The Anatomy of the Changing Supply Chain

August 1, 2008
Patricia Van Arnum

Patricia Van Arnum was executive editor of Pharmaceutical Technology.

Pharmaceutical Technology, Pharmaceutical Technology-08-01-2008, Volume 2008 Supplement, Issue 3

The high-profile case of contaminated heparin from a Chinese supplier has intensified the debate on the effectiveness of FDA's process for inspecting foreign drug-manufacturing facilities. The article examines proposed legislative and regulatory reforms and actions taken by the agency to improve drug-import safety.

The highly publicized recall of heparin resulting from adulterated product from a Chinese supplier earlier this year is helping to galvanize industry and political forces to seek reform in the US Food and Drug Administration's process for inspecting foreign drug-manufacturing facilities. The introduction of a discussion draft and Congressional hearings on the "Food and Drug Administration Globalization Act of 2008" in April and May of this year is taking that debate to the next level by examining the funding, resources, and implementation of FDA's inspection process.

Planting the seed

Although recent Congressional and public focus has raised the level of scrutiny for FDA's process for inspecting drug-manufacturing facilities, a myriad of industry and governmental groups have weighed in on the debate during the last several years.

SOCMA. In September 2006, the Bulk Pharmaceuticals Task Force (BPTF), an affiliate of the Synthetic Organic Chemical Manufacturers Association (SOCMA), submitted a citizen petition to FDA requesting that the agency increase inspections of drug-manufacturing facilities located outside of the United States. SOCMA is the US-based trade association representing batch and custom manufacturers. SOCMA's BPTF is an industry-trade organization of US manufacturers of active pharmaceutical ingredients (APIs), pharmaceutical intermediates, and excipients.

ALLAN BAXTER

The petition offered data to show the disparity in inspections of domestic and foreign drug-manufacturing facilities. In 2004, 3300 domestic and 2700 foreign drug-manufacturing facilities were registered with FDA. (These figures exclude 4500 domestic sites registered solely for the production of medical gases). China and India led in the number of registered sites with 440 and 300 sites, respectively. Approximately 51% of the registered foreign sites were API manufacturing sites. The remaining sites were other establishment types such as finished-dosage plants and control laboratories. The petition also cited that 87% of the 510 drug master files filed with FDA in fiscal year (FY) 2004 were for products and APIs manufactured outside the US (1).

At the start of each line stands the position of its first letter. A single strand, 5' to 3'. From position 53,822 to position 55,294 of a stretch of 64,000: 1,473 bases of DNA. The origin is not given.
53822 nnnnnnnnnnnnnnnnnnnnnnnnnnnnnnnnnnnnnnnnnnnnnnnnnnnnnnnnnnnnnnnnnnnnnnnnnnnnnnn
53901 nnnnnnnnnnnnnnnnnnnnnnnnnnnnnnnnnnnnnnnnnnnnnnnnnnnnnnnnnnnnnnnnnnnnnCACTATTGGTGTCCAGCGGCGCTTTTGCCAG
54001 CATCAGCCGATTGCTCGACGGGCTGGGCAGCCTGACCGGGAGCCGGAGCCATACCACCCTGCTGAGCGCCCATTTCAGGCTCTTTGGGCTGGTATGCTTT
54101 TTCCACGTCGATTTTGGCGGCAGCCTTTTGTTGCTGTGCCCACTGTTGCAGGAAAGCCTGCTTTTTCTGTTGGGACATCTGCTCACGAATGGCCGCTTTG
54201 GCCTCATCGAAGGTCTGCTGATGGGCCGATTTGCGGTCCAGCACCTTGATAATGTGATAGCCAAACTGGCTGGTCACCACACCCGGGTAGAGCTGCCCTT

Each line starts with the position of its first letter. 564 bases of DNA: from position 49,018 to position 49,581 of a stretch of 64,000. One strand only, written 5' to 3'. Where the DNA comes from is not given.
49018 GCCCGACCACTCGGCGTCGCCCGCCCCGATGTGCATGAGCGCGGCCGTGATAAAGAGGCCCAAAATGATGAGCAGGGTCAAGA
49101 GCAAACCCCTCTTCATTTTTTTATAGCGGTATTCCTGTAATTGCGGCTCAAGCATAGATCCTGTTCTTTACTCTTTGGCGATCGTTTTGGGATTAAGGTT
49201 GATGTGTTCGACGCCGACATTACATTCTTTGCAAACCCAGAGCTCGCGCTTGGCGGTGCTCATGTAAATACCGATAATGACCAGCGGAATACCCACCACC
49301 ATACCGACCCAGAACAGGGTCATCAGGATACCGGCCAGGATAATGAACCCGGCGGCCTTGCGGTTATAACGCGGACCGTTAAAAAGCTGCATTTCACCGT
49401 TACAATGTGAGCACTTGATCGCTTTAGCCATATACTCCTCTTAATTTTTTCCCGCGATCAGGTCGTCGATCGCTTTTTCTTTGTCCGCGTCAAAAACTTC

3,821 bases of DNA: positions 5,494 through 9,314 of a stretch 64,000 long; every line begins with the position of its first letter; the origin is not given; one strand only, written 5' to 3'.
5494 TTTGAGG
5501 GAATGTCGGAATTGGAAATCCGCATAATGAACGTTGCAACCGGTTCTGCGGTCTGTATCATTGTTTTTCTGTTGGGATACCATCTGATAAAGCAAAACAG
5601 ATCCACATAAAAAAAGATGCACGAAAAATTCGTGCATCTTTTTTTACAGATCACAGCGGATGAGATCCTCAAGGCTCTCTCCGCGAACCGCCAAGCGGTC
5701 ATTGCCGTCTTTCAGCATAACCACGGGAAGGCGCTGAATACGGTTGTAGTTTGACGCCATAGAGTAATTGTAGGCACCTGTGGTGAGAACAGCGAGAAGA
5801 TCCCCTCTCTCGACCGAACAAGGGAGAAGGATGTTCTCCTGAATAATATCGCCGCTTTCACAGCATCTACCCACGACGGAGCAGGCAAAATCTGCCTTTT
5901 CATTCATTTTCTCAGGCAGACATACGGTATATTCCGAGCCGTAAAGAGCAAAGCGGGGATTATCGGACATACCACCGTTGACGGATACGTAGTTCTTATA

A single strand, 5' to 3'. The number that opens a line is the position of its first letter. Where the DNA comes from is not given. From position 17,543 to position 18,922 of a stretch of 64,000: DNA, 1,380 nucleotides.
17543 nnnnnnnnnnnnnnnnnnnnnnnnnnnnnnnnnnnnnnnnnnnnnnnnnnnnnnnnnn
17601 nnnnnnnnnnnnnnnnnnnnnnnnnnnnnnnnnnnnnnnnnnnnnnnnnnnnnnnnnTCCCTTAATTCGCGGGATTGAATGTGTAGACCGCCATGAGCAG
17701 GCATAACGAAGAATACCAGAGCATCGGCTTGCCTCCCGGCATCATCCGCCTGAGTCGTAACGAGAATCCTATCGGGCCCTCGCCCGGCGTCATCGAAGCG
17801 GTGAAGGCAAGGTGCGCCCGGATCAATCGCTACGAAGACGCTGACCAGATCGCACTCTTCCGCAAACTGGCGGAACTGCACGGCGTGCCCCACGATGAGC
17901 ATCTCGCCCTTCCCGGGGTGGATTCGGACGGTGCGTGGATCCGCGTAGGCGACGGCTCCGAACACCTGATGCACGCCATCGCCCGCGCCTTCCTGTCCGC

The petition outlined recommendations for improving FDA's ability to reduce the risks from drug products imported into the US. These recommendations, as outlined below, were also presented in Congressional hearings in November 2007:

  • Ranking foreign and domestic drug-manufacturing firms together to determine inspections. FDA maintains two lists: one foreign and one domestic, and mainly inspects domestic firms. By merging the lists, foreign firms that have a higher risk profile would be inspected before a US firm with a much lower profile.

  • Listing "foreign facility" as a significant risk factor for determining facility inspections

  • Creating a program to monitor the impurity profiles of imported over-the-counter (OTC) drugs for patterns creating the appearance of underlying problems in complying with current good manufacturing practices (CGMPs) to allow FDA to refuse entry to products appearing adulterated. This would allow FDA to see if impurity profiles for a facility change over time, which would show that a facility does not have control processes in place and would warrant an inspection (1).

EFCG. The European Fine Chemicals Group (EFCG) joined SOCMA in its efforts in seeking to reform FDA's inspection process. EFCG was formed in 2004 to address the competitiveness of European fine-chemical companies. EFCG is part of the European Chemical Industry Council, the Brussels-based trade association representing European chemical manufacturers.

Inspection fees and country-of-origin labeling

SOCMA and EFCG issued a joint position paper in October 2006 to highlight the lack of inspections occurring in foreign-drug manufacturing facilities, a situation particularly affecting APIs in generic and OTC drugs. "In 2005, FDA conducted 163 inspections of foreign API manufacturers, of which 14 (9%) of the API inspections were in China, 23 (14%) were in India, which is not proportional to the quantity of API being imported," said the SOCMA-EFCG position paper (2). The groups estimate that more than 80% of APIs used by US manufacturers are imported, with about half of the imported volume originating from India and China (2).

Government Accountability Office. The US Government Accountability Office (GAO) issued reports in November 2007 and April 2008 to evaluate FDA's program for inspecting foreign drug-manufacturing facilities (3, 4). GAO is an independent agency that works on behalf of Congress. GAO earlier reported on this issue in 1998, when it cited problems with the frequency, number, and rigor of foreign inspections by FDA (5).

In its November 2007 report, GAO reported that using a list of 3249 foreign facilities that FDA had prioritized for inspection, FDA may inspect about 7% of foreign establishments per year. Of these 3249 foreign facilities, there were 2133 foreign facilities for which FDA could not identify a previous inspection. Of the remaining 1116 foreign facilities on FDA's priority list, 242 had received at least one inspection, but had not received a GMP surveillance inspection since FY 2000 (3).